Tuesday, November 25, 2008

A Stranger In My Own Hometown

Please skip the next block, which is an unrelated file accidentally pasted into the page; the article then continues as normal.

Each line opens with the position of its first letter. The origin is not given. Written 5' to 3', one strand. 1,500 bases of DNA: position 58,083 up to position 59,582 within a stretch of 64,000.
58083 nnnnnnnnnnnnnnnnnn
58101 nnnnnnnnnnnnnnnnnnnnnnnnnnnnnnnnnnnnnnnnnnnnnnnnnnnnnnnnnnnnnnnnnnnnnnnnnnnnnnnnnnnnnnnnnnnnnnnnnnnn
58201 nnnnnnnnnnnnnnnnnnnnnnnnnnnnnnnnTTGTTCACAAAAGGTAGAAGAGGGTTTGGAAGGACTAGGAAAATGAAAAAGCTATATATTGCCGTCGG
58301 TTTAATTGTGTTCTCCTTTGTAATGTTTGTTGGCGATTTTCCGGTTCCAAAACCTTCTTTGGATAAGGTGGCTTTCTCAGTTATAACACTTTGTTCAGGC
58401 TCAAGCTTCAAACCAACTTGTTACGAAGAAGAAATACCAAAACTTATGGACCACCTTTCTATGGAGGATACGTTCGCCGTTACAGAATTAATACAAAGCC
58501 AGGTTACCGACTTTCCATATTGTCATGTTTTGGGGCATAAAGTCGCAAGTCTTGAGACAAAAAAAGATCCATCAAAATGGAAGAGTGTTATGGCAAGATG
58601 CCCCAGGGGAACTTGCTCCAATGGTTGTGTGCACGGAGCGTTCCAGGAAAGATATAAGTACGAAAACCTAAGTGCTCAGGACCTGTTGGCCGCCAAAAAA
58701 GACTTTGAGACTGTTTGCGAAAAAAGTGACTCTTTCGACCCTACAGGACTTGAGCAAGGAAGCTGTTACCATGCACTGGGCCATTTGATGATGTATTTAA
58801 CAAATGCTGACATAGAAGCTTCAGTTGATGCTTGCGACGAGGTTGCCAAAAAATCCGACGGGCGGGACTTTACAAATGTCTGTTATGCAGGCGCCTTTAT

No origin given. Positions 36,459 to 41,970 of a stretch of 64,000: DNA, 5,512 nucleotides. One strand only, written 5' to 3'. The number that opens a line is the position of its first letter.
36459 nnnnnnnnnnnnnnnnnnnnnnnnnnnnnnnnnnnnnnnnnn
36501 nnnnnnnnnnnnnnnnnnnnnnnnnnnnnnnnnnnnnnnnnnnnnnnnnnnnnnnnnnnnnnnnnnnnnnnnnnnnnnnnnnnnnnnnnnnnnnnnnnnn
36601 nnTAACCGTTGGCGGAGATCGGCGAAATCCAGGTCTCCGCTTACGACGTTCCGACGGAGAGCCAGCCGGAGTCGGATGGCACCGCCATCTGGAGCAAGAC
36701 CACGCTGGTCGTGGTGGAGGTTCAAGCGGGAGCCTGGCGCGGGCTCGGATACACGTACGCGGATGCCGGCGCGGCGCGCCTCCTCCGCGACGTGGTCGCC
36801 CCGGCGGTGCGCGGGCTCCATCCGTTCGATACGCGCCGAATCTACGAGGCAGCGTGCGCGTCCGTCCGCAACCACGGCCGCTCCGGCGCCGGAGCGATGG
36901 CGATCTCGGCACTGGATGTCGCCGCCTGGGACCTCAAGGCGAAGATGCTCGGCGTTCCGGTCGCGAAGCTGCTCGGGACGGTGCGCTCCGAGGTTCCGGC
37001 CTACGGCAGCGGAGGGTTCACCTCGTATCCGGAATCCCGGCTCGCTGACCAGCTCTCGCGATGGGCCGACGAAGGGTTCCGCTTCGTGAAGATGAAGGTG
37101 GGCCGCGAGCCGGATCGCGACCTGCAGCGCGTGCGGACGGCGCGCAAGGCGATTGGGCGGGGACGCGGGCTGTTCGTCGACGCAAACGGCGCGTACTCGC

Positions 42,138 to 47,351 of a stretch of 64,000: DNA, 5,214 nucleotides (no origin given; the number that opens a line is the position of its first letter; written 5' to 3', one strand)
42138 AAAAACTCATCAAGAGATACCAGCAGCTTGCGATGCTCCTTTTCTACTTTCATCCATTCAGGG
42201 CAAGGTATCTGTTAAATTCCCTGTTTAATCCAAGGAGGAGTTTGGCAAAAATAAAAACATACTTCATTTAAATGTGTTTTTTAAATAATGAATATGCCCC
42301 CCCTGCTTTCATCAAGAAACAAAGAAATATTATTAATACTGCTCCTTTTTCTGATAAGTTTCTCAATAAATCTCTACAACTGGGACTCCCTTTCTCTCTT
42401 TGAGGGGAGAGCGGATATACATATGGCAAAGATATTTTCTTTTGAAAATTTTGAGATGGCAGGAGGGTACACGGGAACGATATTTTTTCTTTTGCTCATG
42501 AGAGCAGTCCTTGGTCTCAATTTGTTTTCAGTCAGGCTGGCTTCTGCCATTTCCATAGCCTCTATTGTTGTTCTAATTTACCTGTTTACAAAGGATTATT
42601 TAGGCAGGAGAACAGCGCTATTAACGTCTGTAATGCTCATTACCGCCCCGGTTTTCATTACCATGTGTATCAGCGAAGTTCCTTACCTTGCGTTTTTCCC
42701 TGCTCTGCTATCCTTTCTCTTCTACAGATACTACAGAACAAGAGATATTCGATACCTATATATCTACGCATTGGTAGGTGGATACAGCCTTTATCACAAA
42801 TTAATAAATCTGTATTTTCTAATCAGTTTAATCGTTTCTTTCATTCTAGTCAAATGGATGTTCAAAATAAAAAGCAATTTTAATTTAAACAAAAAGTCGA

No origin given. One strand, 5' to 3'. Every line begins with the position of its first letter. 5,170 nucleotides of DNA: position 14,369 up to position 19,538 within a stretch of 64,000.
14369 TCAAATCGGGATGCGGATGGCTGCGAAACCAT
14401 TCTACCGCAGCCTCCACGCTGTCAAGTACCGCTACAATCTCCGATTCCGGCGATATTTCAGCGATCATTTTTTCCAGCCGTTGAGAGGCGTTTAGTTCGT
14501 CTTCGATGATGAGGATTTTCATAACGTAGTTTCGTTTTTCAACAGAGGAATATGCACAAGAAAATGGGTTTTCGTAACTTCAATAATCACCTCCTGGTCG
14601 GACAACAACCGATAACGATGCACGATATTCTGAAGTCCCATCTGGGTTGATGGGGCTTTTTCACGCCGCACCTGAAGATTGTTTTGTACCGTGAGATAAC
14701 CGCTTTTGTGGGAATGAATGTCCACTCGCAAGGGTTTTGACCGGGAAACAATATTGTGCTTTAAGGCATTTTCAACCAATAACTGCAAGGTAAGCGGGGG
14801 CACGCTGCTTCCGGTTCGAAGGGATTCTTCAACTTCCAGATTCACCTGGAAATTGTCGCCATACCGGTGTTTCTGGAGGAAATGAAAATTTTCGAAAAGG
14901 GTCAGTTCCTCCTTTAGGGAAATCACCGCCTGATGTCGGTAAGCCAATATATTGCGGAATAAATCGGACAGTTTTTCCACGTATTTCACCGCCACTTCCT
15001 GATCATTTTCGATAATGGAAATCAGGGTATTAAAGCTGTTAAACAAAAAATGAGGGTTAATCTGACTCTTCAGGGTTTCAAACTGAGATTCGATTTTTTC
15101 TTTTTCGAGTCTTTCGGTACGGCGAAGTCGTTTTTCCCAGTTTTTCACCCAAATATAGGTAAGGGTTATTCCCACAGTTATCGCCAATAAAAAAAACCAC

New York City, 2008, welcome to the Paramus Mall. Since the Republican takeover of NYC with Adolph Guiliani in the 90's we've seen more and more chain/big box type stores and less and less of the weird little mom and pop shops. Endless branch banks, fast food joints (the NY Times put the number of Dunkin' Donuts opened in Manhattan in the last five years at over 500), cell phone stores, Duane Reade drug stores (that sell aisle after aisle of psuedo-ephedrine products), and if you live in Park Slope lots of designer baby clothes. There's only two decent book stores left in Manhattan (St. Marks Books and the Strand), there's not a good record store in the borough. Even the movie theaters are starting to suck.  I used to go the the movies every day, now I doubt if I go twice a year. Film Forum plays the same stuff over and over, year after year (latest schedule, Les Blank retrospective, Godard's Made In The USA, Preston Sturges retrospective, Fellini's Amacord, not exactly breaking ground here are we)? There are multi-plexes in every neighborhood.      Of the "art houses", or what's left of them only the Anthology Film Archives shows any imagination and that place is the coldest, dirtiest most rat ridden theater since the Deuce was cleaned up. At least they showed the Monks documentary. There's three movies showing in Europe right now that are probably the only three current films I want to see, there's The Baader-Meihof Complex, a film about the IRA hunger striker Bobby Sands called Hunger and Gomorrah which is supposed to show at the IMF theater in the Village in January. A clip from the Monks film and the trailers for The Baader-Meinhof Complex and Hunger are above. Getting back to the point, what gives? Is there no market in New York City for adventurous film programming? A cool records store?  Or anything that you can't find in any mall out there in that wasteland we used to call our country? I guess not. It seems the suburbanites who moved here in the 90's to be closer to their now non-existent Wall Street jobs, the proximity to 5,000 Starbucks, and idiot celebrity watching, rather than absorb the culture that this city once had to offer, prefer to bring their suburban life with them, and they've killed our town. There's not much of the New York City I loved left.  When I moved here in the late 70's we (rejects from society) had the town to ourselves, no law and order (I ran an illegal after hours club for a year before the cops showed up in 83-84, now even a legal bar is subject to endless police harassment). I never saw a kid get carded at CBGB. If this city is to have any sort of cultural life we need an atmosphere for creativity to grow in. Not a police state.  Whether it was abstract expressionism or punk rock, virtually every interesting thing that happened in NYC in the 20th century was incubated in bars and clubs.  Maybe this economic meltdown will help by driving commercial real estate down but it's unlikely since most landlords would rather let a space sit empty for years than rent at a reasonable price.  And if they let it sit the city gives them a tax break!   If you don't like the noise, go back to New Jersey. And when you come visit don't set your car alarm when you park here. ******************* On a different subject has anyone noticed on the latest CD release of the Rolling Stones More Hot Rocks (Big Hits & Fazed Cookies) has an alternate take of "Let It Bleed" ? I only noticed by accident. BTW one of the best Stones live/rehearsal tapes to ever surface, a mix of a show in Dallas, '72 and the afternoon rehearsal can be found here. Amazing sound quality (stereo!), and probably the best they ever sounded without Brian.  In the UK, a few years back the the Elvis Blues CD  had this unheard take of Stranger In My Own Hometown, one of my all time favorite Elvis tunes. Neither of these alternates are mentioned on the packaging so I assume they were released by mistake. BTW, if you never heard Percy Mayfield's original version of "Stranger In My Own Hometown", from Ray Charles' Tangerine label, here it is. ********************* Here, from an old Hound show aircheck is my musical re-creation of a Thanksgiving dinner: Lionel Hampton- Turky Hop, Nat Kendricks & the Swans- Mashed Potatoes, Robert Williams & the Groovers- Cranberry Blues, Andre Williams- Please Pass The Biscuits, Nite Caps- Wine Wine Wine, Marvin & Johnny- Cherry Pie and of course Alfred E. Newman- It's A Gas. Happy Holiday.